Making the Transition to Hospice Care

One year ago Mark and I learned his AMN had compromised his cerebrum and things would drastically change for him mentally (and physically.)

In this last year since finding his cerebral AMN complications, Mark has had three Sepsis infections (which have only accelerated his disease) caused from repetitive urinary tract infections. AMN/ALD has also quickly taken his ability to work, drive and read. He can no longer create furniture or work with his hands. He can only walk but a few feet and needs a minimum of a two-person assist to do even that.

He also requires supervision to eat and drink and can no longer control his physical movements. For example, he randomly opened the car door while I was driving the other night, so into the back seat he must go moving forward, because we have child locks back there. He also inexplicably snagged an ice cube out of his drink and shoved it into his mouth a few weeks ago. He spit it out before something awful happened, but he can’t explain why he did it — it was completely involuntary.

Normal sequence movements continue to be an issue but we’re using simple instructions and familiar cues to help his brain remember how to do them. (Putting his arm in a sleeve, for example.) Unfortunately we can no longer sleep together because muscle spasms cause his legs to move and shake and he has fallen out of bed. He now needs a secure hospital bed with rails to keep him safe, but that must remain on the first floor, so nights are lonely for both of us.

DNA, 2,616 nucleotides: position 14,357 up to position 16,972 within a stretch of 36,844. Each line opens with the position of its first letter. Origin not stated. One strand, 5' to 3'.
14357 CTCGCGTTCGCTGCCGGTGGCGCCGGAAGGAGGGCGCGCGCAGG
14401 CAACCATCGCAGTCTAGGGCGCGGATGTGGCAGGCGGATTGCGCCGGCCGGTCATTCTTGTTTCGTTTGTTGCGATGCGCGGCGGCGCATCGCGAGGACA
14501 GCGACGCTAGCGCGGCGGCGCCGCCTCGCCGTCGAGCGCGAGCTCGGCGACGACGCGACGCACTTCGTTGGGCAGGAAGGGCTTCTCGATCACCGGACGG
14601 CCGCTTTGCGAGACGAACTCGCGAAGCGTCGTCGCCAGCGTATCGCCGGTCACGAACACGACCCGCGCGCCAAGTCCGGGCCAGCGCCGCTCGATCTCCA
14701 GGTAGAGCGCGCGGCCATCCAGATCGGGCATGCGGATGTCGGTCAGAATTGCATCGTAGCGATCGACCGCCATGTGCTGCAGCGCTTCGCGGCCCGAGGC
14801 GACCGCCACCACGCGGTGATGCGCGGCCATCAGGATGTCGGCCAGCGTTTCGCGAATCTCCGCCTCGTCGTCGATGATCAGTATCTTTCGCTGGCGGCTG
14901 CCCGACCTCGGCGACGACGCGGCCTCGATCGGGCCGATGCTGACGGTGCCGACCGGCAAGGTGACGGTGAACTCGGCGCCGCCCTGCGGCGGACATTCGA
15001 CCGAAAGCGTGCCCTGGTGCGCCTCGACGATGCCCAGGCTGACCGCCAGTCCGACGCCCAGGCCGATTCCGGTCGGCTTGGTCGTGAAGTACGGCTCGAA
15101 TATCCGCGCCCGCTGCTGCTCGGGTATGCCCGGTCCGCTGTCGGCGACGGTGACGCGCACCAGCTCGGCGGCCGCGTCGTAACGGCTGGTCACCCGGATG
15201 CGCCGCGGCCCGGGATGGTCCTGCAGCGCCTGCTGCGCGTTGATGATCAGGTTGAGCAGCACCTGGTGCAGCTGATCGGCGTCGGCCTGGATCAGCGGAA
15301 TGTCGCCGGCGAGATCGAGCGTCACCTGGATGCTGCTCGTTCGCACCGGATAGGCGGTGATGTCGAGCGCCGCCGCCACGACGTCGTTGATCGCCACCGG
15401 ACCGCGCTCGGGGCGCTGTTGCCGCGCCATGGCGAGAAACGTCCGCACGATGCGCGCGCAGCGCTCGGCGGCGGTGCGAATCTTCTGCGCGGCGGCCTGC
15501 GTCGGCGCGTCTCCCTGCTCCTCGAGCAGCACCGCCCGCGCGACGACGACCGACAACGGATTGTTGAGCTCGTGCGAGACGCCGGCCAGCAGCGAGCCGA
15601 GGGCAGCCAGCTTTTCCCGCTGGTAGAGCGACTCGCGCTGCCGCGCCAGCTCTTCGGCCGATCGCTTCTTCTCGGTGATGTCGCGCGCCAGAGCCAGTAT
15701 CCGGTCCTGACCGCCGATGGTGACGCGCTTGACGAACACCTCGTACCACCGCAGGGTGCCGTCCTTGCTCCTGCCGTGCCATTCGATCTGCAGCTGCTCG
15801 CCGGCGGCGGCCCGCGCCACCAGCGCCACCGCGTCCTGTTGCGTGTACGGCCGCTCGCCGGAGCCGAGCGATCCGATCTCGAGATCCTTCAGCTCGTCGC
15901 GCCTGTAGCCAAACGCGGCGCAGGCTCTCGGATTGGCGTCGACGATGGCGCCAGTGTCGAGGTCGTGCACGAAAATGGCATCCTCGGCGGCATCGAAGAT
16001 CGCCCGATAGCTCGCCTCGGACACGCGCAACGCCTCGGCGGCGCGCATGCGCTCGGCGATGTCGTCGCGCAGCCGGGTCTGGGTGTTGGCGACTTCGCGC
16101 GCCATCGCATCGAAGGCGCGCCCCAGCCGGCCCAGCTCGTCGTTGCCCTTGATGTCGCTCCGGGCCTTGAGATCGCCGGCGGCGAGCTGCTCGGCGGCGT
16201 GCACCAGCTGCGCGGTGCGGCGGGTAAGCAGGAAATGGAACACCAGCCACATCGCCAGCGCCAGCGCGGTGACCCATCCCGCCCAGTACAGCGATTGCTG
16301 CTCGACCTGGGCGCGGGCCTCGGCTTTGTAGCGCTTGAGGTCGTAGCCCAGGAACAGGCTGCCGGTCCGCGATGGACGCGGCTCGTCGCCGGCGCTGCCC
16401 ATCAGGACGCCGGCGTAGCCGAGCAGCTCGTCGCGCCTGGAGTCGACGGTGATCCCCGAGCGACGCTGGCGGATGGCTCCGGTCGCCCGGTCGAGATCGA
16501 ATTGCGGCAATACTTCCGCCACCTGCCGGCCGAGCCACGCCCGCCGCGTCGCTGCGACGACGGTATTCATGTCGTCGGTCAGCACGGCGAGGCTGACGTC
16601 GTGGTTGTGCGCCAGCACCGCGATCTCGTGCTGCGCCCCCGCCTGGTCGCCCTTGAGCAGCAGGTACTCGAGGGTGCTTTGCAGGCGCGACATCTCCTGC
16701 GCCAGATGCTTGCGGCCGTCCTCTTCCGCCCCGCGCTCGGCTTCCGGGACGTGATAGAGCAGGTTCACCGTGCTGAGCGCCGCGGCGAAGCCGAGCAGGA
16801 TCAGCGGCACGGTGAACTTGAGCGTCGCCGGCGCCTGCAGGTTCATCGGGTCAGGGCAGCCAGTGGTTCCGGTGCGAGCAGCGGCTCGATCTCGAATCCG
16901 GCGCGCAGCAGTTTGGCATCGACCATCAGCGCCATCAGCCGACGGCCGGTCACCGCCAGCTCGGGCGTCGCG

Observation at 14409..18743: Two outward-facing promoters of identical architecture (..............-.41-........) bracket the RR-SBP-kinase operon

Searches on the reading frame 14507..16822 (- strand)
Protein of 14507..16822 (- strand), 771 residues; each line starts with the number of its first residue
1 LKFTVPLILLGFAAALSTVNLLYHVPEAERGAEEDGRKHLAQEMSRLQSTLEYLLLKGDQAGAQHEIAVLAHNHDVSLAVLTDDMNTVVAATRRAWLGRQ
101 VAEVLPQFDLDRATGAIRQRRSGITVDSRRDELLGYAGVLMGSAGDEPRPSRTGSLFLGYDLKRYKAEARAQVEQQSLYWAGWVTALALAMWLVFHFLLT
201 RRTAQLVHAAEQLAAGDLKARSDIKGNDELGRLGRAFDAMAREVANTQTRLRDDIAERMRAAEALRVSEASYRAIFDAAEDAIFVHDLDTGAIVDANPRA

Mark and Hershey, Christmas-time, 2018

It’s been a long, trying and exhausting year. I’d like to say I’m looking forward to 2019 but I’m not. I know things will get even harder as Mark’s brain continues to swell and his body deteriorates. I have exhausted my FMLA options and had to leave my job at EBSCO to care for him. This has been a fiscally challenging and emotionally difficult transition for me as I’m a very creative person and I need to be productive to feel fulfilled. One day I’ll return to the marketing and PR world, but I know what the cost will be, and that’s foresight no one wants (trust me.)

With all this said, Mark has decided to begin hospice care. His physician and palliative care team assured me he has mental capacity to make the decision, but it doesn’t ease my pain. It will ease how much work is involved with his care because hospice provides so many more services and supports for him that he desperately needs. Our nurse keeps reminding me this transition is not a death wish, but since we can’t combat the disease progression anymore, we must focus the quality of Mark’s life, rather than the longevity.

I want to reiterate how much we appreciate those of you who make conscious, unsolicited efforts to continue supporting Mark and visiting with our family. We all thank you. Happy holidays, everyone. ❤️

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